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How to Ask Someone to Date Exclusively (Without Hyperventilating)

How to Ask Someone to Date Exclusively (Without Hyperventilating)

©Warner Brothers The issue of when and how to become become exclusive with someone you are dating is seen by many as a potential minefield.  Ask the wrong question--or even ask the right question but phrase it in a wrong way--and BOOM! your chances for a steady, exclusive relationship go up in smoke.  Right?

Not necessarily.  While we admit that discussing exclusivity is not as easy or safe as deciding whether to go to dinner at 7:00 or 7:30, you can develop the right mindset and adopt behaviors that allow you to control the situation more than you think.

Q:  Is "the exclusivity conversation" one that either men or women can bring up?

Lee:  I'd love to say that it's completely gender-neutral.  But even in this age where everyone is supposed to be enlightened, it is a convenient shorthand to say that women tend to want relationships, while men like to remain free agents.  Of course there are women who like to screw around and not be tied down.  If you spend time on OK Cupid or similar dating sites, you see more women looking for non-traditional relationships.  But when you look at eHarmony or, which represent the huge majority of dating adults out there, women are looking for their next boyfriend or husband, not their next lay.

Sharon: I don't care how young the couple in question is, or if they met on Tinder,  OkCupid, or through a mutual friend: there is still a place for traditional roles in the world of dating and relationships. And certainly, for older daters, both men and women are keenly aware of this. So, if a woman is considering asking a man to become exclusively her boyfriend, the key point here is indeed how to ask the guy to ask her to become exclusive, if that is something that is important to her, which is another whole topic itself.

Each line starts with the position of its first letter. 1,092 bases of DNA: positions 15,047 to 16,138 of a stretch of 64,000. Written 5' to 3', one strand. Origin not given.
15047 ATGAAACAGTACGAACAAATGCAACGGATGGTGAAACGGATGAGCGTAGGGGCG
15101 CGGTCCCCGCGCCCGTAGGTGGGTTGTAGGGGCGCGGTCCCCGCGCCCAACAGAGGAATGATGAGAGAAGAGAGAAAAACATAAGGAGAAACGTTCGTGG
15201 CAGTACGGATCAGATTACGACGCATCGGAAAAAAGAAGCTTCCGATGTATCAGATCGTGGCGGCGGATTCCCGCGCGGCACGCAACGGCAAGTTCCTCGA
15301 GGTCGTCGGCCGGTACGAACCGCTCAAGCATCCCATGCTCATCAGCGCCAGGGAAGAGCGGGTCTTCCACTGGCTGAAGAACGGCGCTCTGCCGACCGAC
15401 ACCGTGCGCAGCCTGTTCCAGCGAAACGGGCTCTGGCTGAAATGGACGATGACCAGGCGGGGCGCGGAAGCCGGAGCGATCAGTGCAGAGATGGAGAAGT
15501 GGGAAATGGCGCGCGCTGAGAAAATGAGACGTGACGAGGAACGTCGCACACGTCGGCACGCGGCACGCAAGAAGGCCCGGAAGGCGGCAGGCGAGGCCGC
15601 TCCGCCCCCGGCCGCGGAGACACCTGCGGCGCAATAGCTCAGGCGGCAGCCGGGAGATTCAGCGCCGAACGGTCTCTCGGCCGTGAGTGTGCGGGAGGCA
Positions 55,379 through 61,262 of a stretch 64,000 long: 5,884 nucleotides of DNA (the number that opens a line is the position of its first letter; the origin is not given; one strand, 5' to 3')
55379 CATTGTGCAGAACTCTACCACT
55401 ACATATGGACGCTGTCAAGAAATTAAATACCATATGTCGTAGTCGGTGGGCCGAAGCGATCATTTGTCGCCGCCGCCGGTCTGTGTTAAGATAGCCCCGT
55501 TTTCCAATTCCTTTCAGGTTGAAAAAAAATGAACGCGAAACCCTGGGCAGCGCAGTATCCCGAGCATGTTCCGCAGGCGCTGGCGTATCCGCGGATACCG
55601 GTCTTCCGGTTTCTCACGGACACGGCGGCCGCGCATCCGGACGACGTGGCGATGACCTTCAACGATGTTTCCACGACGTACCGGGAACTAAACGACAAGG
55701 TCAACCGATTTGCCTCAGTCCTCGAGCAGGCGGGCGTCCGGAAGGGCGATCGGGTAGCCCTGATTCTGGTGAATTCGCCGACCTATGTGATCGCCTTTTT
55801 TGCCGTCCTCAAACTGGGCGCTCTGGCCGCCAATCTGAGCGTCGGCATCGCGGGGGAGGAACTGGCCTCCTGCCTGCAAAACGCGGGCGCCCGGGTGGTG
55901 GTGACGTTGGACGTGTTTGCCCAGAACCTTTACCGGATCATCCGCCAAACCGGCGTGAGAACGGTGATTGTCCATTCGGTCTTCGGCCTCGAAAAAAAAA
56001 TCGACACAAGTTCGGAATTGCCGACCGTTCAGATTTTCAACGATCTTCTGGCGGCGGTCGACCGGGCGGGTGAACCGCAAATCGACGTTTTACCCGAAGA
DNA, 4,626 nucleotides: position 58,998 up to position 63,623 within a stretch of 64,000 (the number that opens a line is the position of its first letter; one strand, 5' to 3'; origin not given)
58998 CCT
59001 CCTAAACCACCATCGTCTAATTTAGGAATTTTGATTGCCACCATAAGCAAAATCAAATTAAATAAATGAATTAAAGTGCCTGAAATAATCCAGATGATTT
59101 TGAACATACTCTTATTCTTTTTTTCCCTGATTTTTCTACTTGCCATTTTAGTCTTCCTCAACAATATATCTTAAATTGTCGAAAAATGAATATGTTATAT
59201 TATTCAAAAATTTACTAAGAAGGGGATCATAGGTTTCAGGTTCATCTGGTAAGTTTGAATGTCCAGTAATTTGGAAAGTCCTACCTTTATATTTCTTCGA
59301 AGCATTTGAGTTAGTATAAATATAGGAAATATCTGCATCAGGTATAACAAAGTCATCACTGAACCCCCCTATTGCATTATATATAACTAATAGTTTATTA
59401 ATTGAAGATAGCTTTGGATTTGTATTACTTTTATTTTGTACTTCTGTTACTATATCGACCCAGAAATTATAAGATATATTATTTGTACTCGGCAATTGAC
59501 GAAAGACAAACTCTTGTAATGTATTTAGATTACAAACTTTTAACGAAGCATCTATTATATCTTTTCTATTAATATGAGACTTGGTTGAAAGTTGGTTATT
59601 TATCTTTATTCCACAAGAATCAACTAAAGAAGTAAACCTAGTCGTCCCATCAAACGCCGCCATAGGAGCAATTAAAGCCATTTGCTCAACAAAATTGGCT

Q:  At what point in the relationship should you bring up the conversation about becoming exclusive?  Are there any actual guidelines?

Sharon:  Yes.  If you've been dating for at least a month--let's say two or three months--it may be time to talk exclusivity.  If you see each each other a couple of times a week, it may be time.  If you find yourself assuming that you'll see him or her this weekend, it's time.  If you've had some time since your last serious relationship.  If you want to become sexually intimate but with that person alone.

Lee:  The best guideline for exclusivity is the very word exclude.  Notice that several of the guidelines she brought up imply or directly say that you have begun to exclude other people, other time slots, other experiences, other sexual partners, in favor of that one person you want to be with.  It's a slow process, and exclusivity almost happens before you decide to legitimize it by putting a name to it.

Sharon:  The "when" is going to differ slightly between people, but if you move too fast, you will almost certainly blow it. Take your time and date a few people simultaneously.  Not only does this help build your confidence, and increases sexual market value, it affords you the opportunity to learn what feels like a good fit. Bring up exclusivity too quickly, and all you seem is needy.

Q:  What are things that women, in particular, need to consider when they want to become exclusive?

Sharon:  Women may tend to minimize the trepidation that that men have about feeling "boxed in".  Most men are vocal about the experience of being in a long term relationship with a woman who was hot and heavy for them in the early stages of their relationship, only to become apathetic and even neglectful of their needs as time went by.

Q:  How about from the male side?

Lee:  A lot of guys who are resistant to the idea of exclusivity are really better off in a long-term relationship, though they don't know it.  They imagine themselves as dragon-slayers and women-layers, but in the end they are one-woman men.  But you can't say that to them.  There is such a thing as male pride.  Or maybe human pride in general?  If you were a guy proposing exclusivity to a girl, would you say, "Hey, you're better off being exclusive to me, because, you know, your options are pretty limited."  No.  Even the most homely, inept guy likes to feel that he's not cutting off all of his options.

My recommendation for anyone bringing up this topic is to gently lay the groundwork of pointing out ways that you guys have already become exclusive, or almost exclusive, with each other.  Like I said earlier, the exclusivity conversation comes after you have been heading in that direction for awhile already.






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